Fast forward, one fine morning, years later on my train ride into work with the warmth of the sun streaming through the oblong train windows, soothing my face. Casually flipping through the pages of the local metro daily with no planned endpoint in mind, I stumble upon the mid-section; a segment that profiled a number of what I can best describe as “I have a packed-schedule too but I can still improve myself mortals” (aka overachievers in some circles – just kidding).
Something was different.
The satisfaction, the sense of accomplishment was almost palpable. They had completed courses in jewelry making, voice-over training etc. etc…you know interesting stuff and the recurring theme in all of this was self-improvement, personal enrichment, lifelong learning. I was hooked.
Hours later, I was on it. I pulled up their website and for the next few seconds the world was at a standstill. At least in my world. What was unraveling (in slow motion) before me visually, was definitely music to my ears (imagine that). A listing of different courses including and yes! you guessed right, Writing courses.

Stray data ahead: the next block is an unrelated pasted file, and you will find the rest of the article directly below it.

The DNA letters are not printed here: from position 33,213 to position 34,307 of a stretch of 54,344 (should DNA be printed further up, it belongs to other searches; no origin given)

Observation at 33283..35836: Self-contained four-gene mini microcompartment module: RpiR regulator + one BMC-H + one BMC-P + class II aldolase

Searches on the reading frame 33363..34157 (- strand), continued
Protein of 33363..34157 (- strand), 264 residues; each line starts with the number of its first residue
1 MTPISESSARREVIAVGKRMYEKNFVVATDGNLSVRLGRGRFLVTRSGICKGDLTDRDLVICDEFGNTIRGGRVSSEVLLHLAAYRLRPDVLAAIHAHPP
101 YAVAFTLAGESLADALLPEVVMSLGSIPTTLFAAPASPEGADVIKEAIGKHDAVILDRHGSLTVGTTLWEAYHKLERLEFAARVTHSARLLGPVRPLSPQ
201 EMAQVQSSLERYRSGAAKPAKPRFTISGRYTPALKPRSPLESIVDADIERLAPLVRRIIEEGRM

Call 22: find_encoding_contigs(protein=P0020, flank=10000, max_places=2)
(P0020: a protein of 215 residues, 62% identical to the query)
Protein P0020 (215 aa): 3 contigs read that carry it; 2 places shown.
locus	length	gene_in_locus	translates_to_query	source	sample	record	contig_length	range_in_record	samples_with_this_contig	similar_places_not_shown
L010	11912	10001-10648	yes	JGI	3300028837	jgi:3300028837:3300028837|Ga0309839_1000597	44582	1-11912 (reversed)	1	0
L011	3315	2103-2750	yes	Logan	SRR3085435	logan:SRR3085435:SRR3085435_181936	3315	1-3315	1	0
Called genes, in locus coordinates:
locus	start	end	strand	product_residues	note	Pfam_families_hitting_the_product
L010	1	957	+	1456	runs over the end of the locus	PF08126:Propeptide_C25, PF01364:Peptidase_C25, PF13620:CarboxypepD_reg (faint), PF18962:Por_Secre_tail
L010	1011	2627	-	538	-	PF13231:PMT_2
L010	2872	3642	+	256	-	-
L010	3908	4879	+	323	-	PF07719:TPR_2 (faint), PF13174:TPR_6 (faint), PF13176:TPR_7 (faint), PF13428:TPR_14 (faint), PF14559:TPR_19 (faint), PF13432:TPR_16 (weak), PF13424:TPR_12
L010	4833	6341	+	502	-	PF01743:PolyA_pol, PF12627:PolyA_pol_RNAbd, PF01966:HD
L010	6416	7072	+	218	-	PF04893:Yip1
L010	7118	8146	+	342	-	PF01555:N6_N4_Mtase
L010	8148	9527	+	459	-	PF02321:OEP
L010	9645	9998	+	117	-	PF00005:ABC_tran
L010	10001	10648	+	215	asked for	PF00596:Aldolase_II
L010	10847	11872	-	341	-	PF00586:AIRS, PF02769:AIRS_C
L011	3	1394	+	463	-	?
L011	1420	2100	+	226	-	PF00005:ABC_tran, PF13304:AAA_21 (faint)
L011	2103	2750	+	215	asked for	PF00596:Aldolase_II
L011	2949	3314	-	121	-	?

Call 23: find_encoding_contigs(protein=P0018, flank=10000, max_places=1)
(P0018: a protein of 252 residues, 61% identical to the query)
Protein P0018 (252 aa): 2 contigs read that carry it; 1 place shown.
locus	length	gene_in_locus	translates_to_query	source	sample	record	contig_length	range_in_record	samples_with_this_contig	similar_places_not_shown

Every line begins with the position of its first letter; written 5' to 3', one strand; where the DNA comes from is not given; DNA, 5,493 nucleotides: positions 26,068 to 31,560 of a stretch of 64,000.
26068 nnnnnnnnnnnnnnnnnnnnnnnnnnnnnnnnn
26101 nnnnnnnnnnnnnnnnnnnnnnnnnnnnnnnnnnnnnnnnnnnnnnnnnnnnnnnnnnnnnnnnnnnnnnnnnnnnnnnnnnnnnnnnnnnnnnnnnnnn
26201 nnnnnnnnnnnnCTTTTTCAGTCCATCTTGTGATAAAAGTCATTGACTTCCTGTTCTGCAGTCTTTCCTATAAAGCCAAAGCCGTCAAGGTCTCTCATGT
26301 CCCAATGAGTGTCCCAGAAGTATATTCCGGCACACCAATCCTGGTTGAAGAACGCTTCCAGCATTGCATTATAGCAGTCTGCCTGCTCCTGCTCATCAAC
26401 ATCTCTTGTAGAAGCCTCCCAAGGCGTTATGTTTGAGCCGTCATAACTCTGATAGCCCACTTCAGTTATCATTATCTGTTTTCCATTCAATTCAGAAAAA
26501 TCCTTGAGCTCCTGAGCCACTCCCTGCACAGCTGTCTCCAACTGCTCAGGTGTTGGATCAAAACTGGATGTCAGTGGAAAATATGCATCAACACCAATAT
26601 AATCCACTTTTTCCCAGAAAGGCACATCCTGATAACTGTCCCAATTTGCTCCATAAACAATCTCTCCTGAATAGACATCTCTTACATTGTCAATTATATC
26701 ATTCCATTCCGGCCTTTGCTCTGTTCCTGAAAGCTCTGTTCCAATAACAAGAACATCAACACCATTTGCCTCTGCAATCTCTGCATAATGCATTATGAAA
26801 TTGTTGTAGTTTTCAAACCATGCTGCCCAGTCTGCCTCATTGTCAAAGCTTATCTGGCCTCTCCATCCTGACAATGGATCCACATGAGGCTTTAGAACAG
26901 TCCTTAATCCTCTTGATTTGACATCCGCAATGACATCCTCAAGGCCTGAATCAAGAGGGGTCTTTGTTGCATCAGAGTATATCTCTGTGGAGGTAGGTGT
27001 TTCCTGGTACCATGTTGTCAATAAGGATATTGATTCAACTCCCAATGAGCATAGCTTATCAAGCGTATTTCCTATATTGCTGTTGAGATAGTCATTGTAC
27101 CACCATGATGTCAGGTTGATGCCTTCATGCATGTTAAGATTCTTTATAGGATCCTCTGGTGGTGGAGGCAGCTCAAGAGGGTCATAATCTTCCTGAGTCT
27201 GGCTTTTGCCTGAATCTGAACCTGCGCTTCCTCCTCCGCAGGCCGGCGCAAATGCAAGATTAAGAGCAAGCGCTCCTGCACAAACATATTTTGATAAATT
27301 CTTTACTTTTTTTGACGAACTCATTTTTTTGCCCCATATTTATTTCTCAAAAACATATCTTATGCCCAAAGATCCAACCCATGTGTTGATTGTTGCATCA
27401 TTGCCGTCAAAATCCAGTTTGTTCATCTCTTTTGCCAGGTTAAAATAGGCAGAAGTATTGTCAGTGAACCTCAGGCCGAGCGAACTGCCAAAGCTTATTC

As quickly as my fingers could, I clicked on the course description tabs and you know what jumped out at me was; “If you’ve always wanted to write but have no idea where to start, this course will demystify the process for you.” and even more exciting was the fact that they run an average of 6 weeks with 24hr remote access to materials and best of all I could learn from the comfort of my own space.
Course Requirements – a computer with an internet connection and of course payment of the course fee. SWEET!!!
Therein lies the genesis of a beautiful relationship with First Class Learning Inc. First Class, Inc. is a non-profit lifelong learning program that specializes in short-term, seminars packed with practical information. Their motto: “Take a class today, Know more tomorrow!” captures it all.
Lifelong learning (noun): the provision or use of both formal and informal learning opportunities throughout people’s lives in order to foster the continuous development and improvement of the knowledge and skills needed for employment and personal fulfillment.
Here are some things I enjoyed about my Lifelong learning course in Creative Writing.
1) Obviously the convenience of access to the course from the space of my choice.